Step 5 – Reduce Changeover Times

Step 5 – Reduce Changeover Times

Step 5 is really focused on reducing process downtime. One of the largest causes of downtime in a manufacturing facility is machine changeovers. The time that a piece of equipment is being changed from running one product to run the next product it is unavailable for production. This is lost production time which cannot be recovered. The way forward to reduce this changeover downtime is to implement a Quick Changeover.

What is a Quick Changeover?

A Quick Changeover is a improvement process using the SMED concept for reducing equipment downtime. The definition of a changeover is the time between the last good part of the current run until the first good part off the next run. The time taken to set up a process is non-productive and therefore, non value added from a customers perspective. It takes longer to manufacture components because orders have to wait until the equipment can produce a good part before an order can be started and the work completed. Lead time increases because of long changeover times.

What are the steps in a Quick Changeover?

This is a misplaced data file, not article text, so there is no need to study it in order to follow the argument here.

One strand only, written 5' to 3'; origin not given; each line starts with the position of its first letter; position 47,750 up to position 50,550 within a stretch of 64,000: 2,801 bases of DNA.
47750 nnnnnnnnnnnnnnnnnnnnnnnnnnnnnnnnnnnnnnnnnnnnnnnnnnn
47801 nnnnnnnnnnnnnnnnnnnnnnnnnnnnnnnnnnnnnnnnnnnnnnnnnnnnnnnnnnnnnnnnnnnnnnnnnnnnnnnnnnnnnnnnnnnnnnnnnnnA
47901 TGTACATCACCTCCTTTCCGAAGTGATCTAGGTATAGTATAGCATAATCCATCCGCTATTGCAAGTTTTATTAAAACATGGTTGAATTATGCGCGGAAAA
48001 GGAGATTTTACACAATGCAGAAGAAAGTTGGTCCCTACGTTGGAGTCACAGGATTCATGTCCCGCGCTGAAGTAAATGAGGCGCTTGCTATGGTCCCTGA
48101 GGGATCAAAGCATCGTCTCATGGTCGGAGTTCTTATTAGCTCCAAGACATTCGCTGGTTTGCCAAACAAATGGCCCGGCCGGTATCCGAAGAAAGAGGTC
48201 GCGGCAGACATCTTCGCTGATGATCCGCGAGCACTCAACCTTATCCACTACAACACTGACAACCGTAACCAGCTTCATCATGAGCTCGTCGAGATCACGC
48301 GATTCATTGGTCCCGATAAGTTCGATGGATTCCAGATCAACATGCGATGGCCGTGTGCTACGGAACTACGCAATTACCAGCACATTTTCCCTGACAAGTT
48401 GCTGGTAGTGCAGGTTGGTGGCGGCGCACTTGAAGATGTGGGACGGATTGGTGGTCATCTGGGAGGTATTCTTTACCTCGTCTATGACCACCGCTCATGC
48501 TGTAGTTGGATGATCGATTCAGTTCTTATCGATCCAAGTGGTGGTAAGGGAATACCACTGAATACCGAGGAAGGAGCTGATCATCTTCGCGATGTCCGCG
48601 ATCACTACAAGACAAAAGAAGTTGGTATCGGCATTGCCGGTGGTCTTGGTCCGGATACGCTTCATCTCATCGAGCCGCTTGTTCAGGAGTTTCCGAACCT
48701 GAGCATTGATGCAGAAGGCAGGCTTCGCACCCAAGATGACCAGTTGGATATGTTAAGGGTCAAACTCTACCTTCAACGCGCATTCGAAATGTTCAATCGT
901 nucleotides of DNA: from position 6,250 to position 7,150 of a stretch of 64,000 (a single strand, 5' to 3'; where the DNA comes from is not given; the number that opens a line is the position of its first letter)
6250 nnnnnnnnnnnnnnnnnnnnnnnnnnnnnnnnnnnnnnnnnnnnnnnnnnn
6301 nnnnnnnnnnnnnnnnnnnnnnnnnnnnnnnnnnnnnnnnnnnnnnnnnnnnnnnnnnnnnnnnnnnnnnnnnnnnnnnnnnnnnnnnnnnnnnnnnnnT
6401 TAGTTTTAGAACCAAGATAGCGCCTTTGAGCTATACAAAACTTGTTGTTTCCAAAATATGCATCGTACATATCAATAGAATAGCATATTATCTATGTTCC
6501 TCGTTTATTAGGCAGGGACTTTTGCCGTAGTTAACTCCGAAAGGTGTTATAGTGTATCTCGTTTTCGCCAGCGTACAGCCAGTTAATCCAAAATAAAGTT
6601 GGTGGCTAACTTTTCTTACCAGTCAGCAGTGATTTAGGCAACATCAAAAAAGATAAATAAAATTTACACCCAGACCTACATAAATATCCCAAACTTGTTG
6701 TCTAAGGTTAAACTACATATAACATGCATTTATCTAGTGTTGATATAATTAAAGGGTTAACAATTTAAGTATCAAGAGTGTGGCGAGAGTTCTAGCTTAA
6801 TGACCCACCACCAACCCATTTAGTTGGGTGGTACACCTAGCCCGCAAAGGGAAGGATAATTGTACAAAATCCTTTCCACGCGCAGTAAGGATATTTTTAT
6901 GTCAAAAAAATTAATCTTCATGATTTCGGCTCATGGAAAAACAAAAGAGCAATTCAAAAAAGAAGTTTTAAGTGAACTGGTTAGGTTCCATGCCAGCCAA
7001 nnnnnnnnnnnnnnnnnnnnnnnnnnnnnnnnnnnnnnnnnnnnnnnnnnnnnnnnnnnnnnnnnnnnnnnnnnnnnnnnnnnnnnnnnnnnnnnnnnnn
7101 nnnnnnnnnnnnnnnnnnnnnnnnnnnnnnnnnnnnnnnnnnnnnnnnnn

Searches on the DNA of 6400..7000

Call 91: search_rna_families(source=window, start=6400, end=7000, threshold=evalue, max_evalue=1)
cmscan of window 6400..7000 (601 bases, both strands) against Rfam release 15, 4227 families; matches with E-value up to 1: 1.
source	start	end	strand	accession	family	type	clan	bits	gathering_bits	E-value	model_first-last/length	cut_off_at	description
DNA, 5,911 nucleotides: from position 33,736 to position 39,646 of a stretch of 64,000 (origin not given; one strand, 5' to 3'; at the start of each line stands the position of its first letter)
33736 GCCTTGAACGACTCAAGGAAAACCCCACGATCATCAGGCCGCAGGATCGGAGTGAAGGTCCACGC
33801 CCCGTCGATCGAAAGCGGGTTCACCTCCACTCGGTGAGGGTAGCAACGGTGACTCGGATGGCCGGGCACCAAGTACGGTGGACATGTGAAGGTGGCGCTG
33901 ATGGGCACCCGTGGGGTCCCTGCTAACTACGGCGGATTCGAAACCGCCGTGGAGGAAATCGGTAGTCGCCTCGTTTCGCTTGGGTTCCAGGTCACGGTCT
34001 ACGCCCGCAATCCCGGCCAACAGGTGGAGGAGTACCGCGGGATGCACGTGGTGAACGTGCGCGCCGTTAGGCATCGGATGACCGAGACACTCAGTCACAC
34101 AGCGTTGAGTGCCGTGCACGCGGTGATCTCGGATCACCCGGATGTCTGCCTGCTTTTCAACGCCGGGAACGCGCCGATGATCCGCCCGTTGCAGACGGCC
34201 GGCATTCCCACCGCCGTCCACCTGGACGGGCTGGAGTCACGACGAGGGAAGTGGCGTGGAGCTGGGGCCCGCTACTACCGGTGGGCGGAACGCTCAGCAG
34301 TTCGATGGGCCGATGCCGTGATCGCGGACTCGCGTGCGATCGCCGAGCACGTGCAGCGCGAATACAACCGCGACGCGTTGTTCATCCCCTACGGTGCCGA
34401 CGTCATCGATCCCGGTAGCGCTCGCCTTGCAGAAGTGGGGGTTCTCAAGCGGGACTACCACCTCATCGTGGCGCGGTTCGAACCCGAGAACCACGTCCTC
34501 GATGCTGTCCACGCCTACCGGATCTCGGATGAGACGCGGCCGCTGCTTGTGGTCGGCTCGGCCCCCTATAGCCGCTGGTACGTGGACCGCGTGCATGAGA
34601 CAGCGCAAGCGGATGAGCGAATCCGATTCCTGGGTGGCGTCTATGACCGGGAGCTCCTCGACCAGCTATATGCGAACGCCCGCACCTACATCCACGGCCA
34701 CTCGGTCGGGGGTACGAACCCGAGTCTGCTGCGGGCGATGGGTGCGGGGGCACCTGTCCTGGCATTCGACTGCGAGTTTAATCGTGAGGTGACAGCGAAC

There are four steps to implementing SMED:

1. Document and record a changeover to identify the activities
2. Separate activities into internal and external elements
3. Convert internal into external elements
4. Streamline all aspects of the changeover process

What affect will implementing SMED have on production?

Long changeover times force a business to manufacture large batches being product to compensate for the downtime. Implementing quick changeovers using SMED will reduce the amount of time to set up a machine. This will reduce lead time and increase production hours.

Quick Changeover Video

In this short video, Chris Turner – Lean Mfg. Coach gives a brief explanation about the Quick Changeover process.

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